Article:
The Schumann Ciphers

The Musical Times, May 1966 (pp. 392-399) 

Mit einem Seufzer fahr ich fort –

                                                        keiner andren Kritik wird das

                                                           Beweisen so schwer, als der


 Robert Schumann 



In an earlier article (MT, Aug 1965) I suggested that behind  Schumann's music lay a system of substitution cipher. In more detail, the theory is that the young Schumann read a book an cryptography from which he derived a musical cipher-wheel, thus:

   See Ex 1 above; pre-Clara cipher, c1827-c1834

   The A-H line was later amended lo unite Schumann's names “F” and “E” (Florestan and Eusebius) with that of Clara (Clara Wieck, later Schumann), thus:



Each system follows the book in using conventions (eg Q for CH, X for SCH) and abbreviations (eg one symbol for ich or even dich, which-in Clara-cipher ­happen to occur in the same column).

   One way of enciphering was to read all the letters in a given row as flat, all those in another as natural, all those in the last as sharp. Then successive turns of the cipher-wheel would yield 42 settings, ie any of the six possible arrangements of accidentals in any of the seven possible white-note scales. To take one example; in Clara cipher on F with D-G, q; I-P, b; Q-X, #; thus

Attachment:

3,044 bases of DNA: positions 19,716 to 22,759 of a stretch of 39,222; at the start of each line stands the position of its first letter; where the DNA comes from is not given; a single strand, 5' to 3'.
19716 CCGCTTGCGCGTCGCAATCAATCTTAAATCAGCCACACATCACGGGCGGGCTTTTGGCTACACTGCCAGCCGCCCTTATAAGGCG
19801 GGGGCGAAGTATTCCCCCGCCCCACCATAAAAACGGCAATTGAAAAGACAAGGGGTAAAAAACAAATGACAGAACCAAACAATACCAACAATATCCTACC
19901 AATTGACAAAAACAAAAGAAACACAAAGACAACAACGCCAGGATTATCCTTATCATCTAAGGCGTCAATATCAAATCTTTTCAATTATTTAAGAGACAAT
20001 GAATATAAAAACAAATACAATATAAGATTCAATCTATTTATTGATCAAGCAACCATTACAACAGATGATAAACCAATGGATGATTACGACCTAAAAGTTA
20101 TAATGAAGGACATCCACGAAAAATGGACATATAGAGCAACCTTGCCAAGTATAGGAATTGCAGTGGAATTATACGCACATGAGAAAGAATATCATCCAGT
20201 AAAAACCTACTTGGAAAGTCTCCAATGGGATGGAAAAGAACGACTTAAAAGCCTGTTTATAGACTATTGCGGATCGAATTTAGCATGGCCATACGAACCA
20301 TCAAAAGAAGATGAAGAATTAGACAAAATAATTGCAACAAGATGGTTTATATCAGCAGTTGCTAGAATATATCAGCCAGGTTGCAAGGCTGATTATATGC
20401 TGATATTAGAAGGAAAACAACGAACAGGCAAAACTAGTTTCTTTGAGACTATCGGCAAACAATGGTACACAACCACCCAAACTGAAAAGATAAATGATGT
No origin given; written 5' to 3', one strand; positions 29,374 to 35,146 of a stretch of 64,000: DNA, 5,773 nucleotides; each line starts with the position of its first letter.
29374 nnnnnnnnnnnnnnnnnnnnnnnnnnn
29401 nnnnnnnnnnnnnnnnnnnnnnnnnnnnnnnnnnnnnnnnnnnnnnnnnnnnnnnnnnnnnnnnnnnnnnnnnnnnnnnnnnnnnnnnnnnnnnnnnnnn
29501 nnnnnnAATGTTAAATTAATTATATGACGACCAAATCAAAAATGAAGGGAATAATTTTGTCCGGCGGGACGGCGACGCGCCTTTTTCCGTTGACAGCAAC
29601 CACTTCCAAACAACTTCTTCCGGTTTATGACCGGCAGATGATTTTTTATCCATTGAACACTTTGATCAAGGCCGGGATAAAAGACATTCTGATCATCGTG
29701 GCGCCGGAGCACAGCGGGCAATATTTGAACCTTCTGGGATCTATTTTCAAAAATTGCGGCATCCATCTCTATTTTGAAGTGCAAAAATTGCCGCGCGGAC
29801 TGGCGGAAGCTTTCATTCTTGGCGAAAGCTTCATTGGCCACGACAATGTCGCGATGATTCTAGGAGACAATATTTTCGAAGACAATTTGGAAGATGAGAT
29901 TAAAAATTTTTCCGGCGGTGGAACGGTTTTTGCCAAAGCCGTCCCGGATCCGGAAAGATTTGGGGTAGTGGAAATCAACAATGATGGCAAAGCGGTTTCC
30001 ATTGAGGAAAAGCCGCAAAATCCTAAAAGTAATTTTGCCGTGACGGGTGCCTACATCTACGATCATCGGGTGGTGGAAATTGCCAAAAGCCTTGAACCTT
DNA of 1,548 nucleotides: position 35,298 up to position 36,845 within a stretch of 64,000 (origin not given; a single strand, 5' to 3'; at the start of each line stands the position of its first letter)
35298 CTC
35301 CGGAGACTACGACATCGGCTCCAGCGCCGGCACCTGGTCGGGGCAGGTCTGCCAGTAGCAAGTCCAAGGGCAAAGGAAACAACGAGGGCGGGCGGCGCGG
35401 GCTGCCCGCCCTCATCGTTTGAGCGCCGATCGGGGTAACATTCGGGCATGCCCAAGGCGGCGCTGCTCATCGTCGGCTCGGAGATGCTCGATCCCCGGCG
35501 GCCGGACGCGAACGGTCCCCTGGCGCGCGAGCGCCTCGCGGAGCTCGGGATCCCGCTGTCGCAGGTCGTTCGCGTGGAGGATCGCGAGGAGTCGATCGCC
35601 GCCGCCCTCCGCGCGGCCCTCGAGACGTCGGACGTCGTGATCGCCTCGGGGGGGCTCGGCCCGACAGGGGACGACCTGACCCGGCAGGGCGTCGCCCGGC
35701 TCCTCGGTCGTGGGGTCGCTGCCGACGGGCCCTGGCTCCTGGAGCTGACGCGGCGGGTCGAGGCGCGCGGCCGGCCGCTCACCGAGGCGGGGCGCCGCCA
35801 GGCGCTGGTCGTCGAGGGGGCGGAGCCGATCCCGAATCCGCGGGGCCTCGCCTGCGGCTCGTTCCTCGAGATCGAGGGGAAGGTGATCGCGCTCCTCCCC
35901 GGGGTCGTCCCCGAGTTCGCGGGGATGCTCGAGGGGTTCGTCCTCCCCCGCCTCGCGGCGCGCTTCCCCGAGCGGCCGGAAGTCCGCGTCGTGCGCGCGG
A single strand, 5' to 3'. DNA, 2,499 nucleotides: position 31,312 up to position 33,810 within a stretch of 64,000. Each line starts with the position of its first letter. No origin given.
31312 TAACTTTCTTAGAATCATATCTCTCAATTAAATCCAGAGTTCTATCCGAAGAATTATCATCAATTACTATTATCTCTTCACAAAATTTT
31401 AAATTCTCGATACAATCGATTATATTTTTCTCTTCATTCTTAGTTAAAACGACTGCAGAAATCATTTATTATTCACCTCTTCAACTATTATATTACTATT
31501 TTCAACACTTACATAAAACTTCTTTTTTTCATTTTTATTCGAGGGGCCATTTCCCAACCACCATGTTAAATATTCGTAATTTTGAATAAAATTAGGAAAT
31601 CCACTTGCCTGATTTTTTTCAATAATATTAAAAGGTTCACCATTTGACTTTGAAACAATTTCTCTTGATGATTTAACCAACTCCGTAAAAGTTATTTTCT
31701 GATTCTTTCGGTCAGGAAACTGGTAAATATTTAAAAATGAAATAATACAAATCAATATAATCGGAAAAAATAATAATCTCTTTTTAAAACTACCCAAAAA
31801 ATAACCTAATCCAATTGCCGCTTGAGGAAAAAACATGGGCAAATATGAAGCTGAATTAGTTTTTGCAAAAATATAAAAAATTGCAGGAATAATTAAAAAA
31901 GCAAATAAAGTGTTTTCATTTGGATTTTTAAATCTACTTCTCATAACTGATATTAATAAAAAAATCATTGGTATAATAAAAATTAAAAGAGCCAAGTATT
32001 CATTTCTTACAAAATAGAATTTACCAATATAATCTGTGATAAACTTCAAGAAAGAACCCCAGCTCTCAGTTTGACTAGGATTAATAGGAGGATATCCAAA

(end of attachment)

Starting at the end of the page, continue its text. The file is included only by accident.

her own name would yield:



    Another way would be lo allot an accidental lo each column instead of each row. A third would be to take the white-note equivalent and inflect it ad libitum. The many possibilities may seem daunting; but it is worth noting that however the systems are used they can never break free from thee general description of a sliding while-note scale with each note encipherable as flat, sharp or natural.